Google Releases its Chrome-Based Ad Blocker, Critics Cry Foul

Google just released its Chrome-based ad blocker designed to stop ads from sites that are repeat offenders of the Coalition for Better Ads standard. Especially strict are Google’s standards for mobile ads; it will filter out pop-up ads, ad displayed before the content loads, autoplay video ads with sound, large sticky ads, flashing animated ads, fullscreen scroll-over ads and particularly dense ads. Some critics, however, say Google blacklisted ad formats that won’t impact its own business.

The Verge reports that, on the desktop, Google will block “pop-up ads, large sticky ads, autoplay video ads with sound, and ads” with a countdown before the content loads. “The majority of problematic ad experiences are controlled by the site owner,” said Chrome engineering manager Chris Bentzel.


Google’s three-step process begins by evaluating sites, informing offending sites and allowing them to take action before the block is established. Chrome will start blocking the ads 30 days after the site “has been found to have a high number of violations and the owner ignores Google’s notification of these violations.”

Sites can use an API to see Google’s evaluation. Desktop and mobile users will see the blocker in Chrome’s address bar as well as a small prompt at the screen’s bottom, and “have the option to allow ads on a site that’s automatically blocked.”

Google also states that, “42 percent of sites that were failing the Better Ads standards have resolved their issues already.” But, for those that haven’t, Chrome will check each site againt EasyList filter, and block the request “if there’s a match.” Also, once blocked in Chrome, the ads will “be filtered at the network level to prevent them from loading at all.”

The Wall Street Journal reports that, “some in the industry say the ad giant’s move is self-serving, and they contend Google overly influenced the process that selected which ad types to block,” in order to improve its own bottom line. Google states that the new ad-blocking policy is “the work of a collective, industry-wide effort designed to rid the Internet of spammy ads like pop-ups, and make other ads more appealing to users.”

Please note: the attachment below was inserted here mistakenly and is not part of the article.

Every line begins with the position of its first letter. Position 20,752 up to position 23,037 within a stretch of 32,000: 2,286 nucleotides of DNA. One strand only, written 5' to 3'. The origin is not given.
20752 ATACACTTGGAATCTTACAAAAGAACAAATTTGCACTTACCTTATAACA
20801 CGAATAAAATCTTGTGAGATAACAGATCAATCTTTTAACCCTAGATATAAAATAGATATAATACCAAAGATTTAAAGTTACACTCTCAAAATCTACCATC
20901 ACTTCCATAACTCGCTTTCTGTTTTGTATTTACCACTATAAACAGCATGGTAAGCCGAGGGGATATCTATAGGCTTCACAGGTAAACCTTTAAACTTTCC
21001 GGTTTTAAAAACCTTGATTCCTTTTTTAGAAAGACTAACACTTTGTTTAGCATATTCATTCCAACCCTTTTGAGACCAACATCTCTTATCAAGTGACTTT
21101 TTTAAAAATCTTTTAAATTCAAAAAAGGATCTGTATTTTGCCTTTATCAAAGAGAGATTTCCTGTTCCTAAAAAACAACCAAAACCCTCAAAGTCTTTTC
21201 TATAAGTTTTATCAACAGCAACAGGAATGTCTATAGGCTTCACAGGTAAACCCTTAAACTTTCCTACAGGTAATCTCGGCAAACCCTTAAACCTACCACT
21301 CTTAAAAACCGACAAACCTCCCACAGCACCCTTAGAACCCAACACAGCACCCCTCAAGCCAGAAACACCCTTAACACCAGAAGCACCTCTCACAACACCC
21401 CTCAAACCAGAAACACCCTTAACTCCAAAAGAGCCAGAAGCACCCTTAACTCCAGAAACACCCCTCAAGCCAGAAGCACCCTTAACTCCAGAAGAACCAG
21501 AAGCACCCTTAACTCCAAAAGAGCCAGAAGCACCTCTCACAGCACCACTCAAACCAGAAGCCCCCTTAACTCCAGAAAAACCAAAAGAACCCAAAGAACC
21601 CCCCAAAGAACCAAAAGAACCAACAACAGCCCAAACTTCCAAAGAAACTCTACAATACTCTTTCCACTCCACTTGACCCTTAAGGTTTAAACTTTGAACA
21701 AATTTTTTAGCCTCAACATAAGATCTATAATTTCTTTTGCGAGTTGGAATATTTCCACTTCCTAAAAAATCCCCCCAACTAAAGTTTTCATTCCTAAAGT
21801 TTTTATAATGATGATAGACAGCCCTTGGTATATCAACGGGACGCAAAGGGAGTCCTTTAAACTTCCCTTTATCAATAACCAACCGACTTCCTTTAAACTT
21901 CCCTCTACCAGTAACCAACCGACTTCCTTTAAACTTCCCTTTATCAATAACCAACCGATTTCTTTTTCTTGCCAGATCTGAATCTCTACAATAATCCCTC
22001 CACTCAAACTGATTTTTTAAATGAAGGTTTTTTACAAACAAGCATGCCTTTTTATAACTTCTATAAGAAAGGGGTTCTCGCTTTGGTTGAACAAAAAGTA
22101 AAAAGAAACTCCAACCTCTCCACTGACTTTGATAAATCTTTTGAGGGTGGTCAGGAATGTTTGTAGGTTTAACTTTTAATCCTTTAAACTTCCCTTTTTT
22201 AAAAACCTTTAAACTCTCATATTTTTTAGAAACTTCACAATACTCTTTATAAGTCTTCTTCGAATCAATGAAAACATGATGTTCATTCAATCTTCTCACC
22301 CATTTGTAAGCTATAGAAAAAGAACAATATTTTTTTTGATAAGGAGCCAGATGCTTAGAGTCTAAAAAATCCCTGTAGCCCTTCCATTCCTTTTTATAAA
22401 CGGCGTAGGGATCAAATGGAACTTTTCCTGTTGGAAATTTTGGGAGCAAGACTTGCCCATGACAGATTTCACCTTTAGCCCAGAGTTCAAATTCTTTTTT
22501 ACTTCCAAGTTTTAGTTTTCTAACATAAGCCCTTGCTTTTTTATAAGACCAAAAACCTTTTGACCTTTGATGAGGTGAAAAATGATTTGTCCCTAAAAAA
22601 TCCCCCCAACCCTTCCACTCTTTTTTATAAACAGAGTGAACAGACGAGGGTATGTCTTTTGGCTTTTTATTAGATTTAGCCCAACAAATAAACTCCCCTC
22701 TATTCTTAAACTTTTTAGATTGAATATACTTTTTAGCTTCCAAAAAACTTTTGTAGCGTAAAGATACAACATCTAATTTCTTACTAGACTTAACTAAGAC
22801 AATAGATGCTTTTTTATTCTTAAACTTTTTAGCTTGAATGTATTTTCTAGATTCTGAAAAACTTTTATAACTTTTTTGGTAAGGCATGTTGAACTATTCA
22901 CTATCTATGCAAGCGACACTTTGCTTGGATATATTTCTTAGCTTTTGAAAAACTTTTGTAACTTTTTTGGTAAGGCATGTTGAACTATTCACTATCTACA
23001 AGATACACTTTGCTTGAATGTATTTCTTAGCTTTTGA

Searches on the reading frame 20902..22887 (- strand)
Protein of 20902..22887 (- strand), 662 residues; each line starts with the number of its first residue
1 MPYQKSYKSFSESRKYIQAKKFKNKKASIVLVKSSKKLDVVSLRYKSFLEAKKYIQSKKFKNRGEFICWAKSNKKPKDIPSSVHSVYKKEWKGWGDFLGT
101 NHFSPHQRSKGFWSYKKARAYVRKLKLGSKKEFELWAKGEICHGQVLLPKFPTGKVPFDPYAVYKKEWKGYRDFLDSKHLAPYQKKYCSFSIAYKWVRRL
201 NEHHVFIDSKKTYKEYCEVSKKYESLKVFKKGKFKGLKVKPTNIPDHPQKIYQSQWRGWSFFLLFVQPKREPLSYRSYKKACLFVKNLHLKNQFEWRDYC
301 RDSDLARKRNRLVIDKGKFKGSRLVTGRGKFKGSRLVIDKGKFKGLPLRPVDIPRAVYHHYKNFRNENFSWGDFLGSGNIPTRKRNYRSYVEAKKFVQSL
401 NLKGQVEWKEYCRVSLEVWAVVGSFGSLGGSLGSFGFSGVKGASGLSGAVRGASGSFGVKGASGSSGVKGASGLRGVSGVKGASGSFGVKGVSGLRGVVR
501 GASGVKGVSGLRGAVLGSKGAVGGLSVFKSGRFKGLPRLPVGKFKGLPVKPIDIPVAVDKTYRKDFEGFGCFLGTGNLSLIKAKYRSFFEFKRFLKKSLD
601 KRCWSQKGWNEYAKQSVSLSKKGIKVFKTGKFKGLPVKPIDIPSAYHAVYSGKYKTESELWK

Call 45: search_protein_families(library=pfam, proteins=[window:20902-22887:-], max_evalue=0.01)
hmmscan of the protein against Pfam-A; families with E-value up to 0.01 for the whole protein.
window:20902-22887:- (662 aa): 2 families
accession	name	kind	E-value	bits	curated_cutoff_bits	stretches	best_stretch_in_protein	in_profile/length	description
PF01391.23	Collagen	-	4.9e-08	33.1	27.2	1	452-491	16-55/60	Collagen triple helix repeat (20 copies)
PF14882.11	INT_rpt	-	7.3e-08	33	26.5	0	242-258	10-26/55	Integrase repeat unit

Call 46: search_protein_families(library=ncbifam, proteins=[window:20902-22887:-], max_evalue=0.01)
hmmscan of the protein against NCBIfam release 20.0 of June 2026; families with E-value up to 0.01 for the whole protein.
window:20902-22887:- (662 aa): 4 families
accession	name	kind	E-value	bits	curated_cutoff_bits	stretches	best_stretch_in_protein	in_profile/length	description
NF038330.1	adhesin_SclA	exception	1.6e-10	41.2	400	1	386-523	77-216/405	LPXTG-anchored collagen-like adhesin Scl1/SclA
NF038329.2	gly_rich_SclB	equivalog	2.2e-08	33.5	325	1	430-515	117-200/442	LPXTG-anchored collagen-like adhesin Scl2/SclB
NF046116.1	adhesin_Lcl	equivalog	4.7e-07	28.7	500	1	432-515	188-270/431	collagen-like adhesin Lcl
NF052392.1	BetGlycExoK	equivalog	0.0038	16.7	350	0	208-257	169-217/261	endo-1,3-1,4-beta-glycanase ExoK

But some critics state that, “Google’s leading role in the standard-setting process troubled some of the coalition’s members, who observed that the blacklisted ad formats generally don’t apply to Google’s own business.” “This looks like an effort by Google to use its strong market position in browsers in order to prevent users from adopting third-party apps that block ads Google wants to make money from,” said Silicon Valley trust lawyer Gary Reback.

Google has a major presence in online advertising, responsible for “about $3 out of every $10 spent on digital ads” and generating “over $95 billion in ad sales last year.” The Chrome browser is now used by “more than 59 percent of Internet users,” and some accuse Google of using its ad-blocker so that “advertisers may shift more dollars to Google sites and products, which are less likely to be blocked by the Chrome browser.”

The European Union’s commissioner for competition Margrethe Vestager says she will closely watch the impact of the Chrome ad blocker.